© 2024 WOSU Public Media
Play Live Radio
Next Up:
0:00 0:00
Available On Air Stations

Senate Candidate Joe Arpaio Vows To Keep Pushing Birtherism

Former Maricopa County Sheriff and U.S. Senate candidate Joe Arpaio speaks at his office in January in Fountain Hills, Ariz.
Matt York
Former Maricopa County Sheriff and U.S. Senate candidate Joe Arpaio speaks at his office in January in Fountain Hills, Ariz.

Joe Arpaio, the former Maricopa County sheriff who is running for U.S. Senate in Arizona, says that once elected, he will renew his quest to demonstrate that former President Barack Obama's birth certificate is a fake.

Arpaio — who became famous for his controversial stance on immigration and for pushing the debunked claim that Obama was not born in the U.S. — wasconvicted last year of criminal contempt after defying a federal judge's order on immigration enforcement. Less than a month after being convicted, President Trump pardoned him.

"I don't talk about it anymore, until I become a U.S. senator," Arpaio told a group of supporters at the Western Conservative Conference in Phoenix last week. "It has something to do with a document."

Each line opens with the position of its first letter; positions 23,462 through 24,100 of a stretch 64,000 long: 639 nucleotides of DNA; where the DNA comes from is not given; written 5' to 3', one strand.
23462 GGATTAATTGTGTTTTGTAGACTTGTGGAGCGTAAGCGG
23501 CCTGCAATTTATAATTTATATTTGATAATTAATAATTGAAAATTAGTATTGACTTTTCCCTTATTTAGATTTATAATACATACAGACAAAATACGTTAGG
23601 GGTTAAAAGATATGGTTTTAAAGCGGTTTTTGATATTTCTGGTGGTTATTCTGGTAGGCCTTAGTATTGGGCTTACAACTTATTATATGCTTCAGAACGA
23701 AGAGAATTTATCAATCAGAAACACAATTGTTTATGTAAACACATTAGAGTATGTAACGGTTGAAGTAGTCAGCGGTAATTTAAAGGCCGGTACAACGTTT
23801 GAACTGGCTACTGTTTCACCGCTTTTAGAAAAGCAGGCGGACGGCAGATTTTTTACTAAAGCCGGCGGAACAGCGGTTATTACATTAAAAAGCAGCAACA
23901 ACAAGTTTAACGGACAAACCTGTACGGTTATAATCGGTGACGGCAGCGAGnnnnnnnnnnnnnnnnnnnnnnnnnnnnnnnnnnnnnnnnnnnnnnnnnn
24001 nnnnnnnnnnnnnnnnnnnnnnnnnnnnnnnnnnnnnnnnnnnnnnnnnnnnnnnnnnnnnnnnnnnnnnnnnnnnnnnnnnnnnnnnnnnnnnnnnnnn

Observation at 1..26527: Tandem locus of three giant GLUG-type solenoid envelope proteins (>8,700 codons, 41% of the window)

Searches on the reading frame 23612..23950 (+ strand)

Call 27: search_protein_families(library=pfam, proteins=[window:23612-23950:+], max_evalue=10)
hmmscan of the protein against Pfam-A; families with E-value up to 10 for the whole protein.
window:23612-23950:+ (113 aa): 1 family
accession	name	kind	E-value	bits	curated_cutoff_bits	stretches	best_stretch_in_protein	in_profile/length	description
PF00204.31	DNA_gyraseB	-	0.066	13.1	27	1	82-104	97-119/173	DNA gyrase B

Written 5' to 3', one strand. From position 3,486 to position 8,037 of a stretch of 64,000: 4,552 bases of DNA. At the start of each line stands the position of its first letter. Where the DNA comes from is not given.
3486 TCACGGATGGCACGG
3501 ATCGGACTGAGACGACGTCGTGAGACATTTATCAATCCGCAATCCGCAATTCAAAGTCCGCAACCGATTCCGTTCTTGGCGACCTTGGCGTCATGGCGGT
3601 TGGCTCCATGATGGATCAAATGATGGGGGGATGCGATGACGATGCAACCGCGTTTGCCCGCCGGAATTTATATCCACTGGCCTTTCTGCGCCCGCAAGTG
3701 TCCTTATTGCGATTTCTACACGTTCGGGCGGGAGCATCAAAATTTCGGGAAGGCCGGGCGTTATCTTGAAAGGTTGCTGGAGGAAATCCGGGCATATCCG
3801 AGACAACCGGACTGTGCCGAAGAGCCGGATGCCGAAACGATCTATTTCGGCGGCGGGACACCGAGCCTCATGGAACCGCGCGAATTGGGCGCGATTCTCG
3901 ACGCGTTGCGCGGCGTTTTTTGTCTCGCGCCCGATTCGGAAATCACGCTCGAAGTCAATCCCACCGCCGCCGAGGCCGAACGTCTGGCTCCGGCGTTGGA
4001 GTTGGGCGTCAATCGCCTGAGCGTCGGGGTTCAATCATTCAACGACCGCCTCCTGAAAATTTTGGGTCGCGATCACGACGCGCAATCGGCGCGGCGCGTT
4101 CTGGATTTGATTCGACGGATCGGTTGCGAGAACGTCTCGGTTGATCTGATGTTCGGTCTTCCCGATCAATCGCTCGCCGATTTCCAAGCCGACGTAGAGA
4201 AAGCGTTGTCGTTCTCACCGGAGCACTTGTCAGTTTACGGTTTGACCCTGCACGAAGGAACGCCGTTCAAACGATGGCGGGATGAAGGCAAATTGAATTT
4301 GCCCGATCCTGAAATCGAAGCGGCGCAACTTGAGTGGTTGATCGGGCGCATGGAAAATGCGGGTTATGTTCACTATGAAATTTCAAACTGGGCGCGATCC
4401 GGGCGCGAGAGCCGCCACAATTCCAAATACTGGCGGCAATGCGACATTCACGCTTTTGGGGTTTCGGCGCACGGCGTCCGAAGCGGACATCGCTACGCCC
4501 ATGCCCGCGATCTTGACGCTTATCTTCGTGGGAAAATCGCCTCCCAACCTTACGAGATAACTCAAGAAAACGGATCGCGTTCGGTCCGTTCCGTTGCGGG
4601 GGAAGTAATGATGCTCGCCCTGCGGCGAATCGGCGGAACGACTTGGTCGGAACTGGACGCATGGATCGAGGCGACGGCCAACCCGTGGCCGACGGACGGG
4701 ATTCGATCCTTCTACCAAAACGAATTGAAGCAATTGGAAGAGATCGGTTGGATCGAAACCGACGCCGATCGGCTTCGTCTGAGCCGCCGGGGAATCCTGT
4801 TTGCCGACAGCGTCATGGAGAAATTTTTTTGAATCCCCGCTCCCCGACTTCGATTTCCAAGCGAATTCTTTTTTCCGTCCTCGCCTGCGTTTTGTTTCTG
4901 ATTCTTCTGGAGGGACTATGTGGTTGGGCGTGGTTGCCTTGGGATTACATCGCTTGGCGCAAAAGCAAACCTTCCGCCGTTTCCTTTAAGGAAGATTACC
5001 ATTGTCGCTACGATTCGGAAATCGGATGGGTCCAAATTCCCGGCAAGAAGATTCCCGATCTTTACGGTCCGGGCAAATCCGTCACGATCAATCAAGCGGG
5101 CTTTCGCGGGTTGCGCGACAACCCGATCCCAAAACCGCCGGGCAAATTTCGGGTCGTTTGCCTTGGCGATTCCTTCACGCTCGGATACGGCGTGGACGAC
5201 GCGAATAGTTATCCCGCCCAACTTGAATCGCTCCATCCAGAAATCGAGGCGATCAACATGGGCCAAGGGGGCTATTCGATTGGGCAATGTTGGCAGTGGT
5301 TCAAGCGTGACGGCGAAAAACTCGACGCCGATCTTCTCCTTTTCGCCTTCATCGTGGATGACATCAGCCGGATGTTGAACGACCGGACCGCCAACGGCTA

"I'm nothing now, but if I were still the sheriff, I could ask for your birth certificate," he said jokingly, drawing out the last two words.

"So, I'm kind of dropping that right now. But, I'm going to tell you something — 100 percent, we proved that's a fake document," he said.

Arpaio suggested that "scientific" evidence would make his case. "We had to go to Italy to get expert advice. It's a very interesting story," he teased.

The former sheriff also praised Trump, who for years was among the most vocal proponents of the "birther" movement, aimed at discrediting Obama.

However, weeks before the 2016 presidential election, then-candidate Trump suddenly renounced that position. "President Obama was born in the United States. Period," he said at a campaign event 53 days before the election.

Trump went on to blame campaign rival Hillary Clinton for inventing the controversy but offered no evidence to support that claim.

Arpaio is running for the seat being vacated by retiring Sen. Jeff Flake. He faces two Republican rivals in the August primary — Arizona Republican Rep. Martha McSally and osteopathic physician Kelli Ward.

Copyright 2021 NPR. To see more, visit https://www.npr.org.

Corrected: March 28, 2018 at 12:00 AM EDT
A previous version of this story incorrectly said Joe Arpaio was pardoned less than a month after being jailed. The pardon came before he had been sentenced.
Scott Neuman is a reporter and editor, working mainly on breaking news for NPR's digital and radio platforms.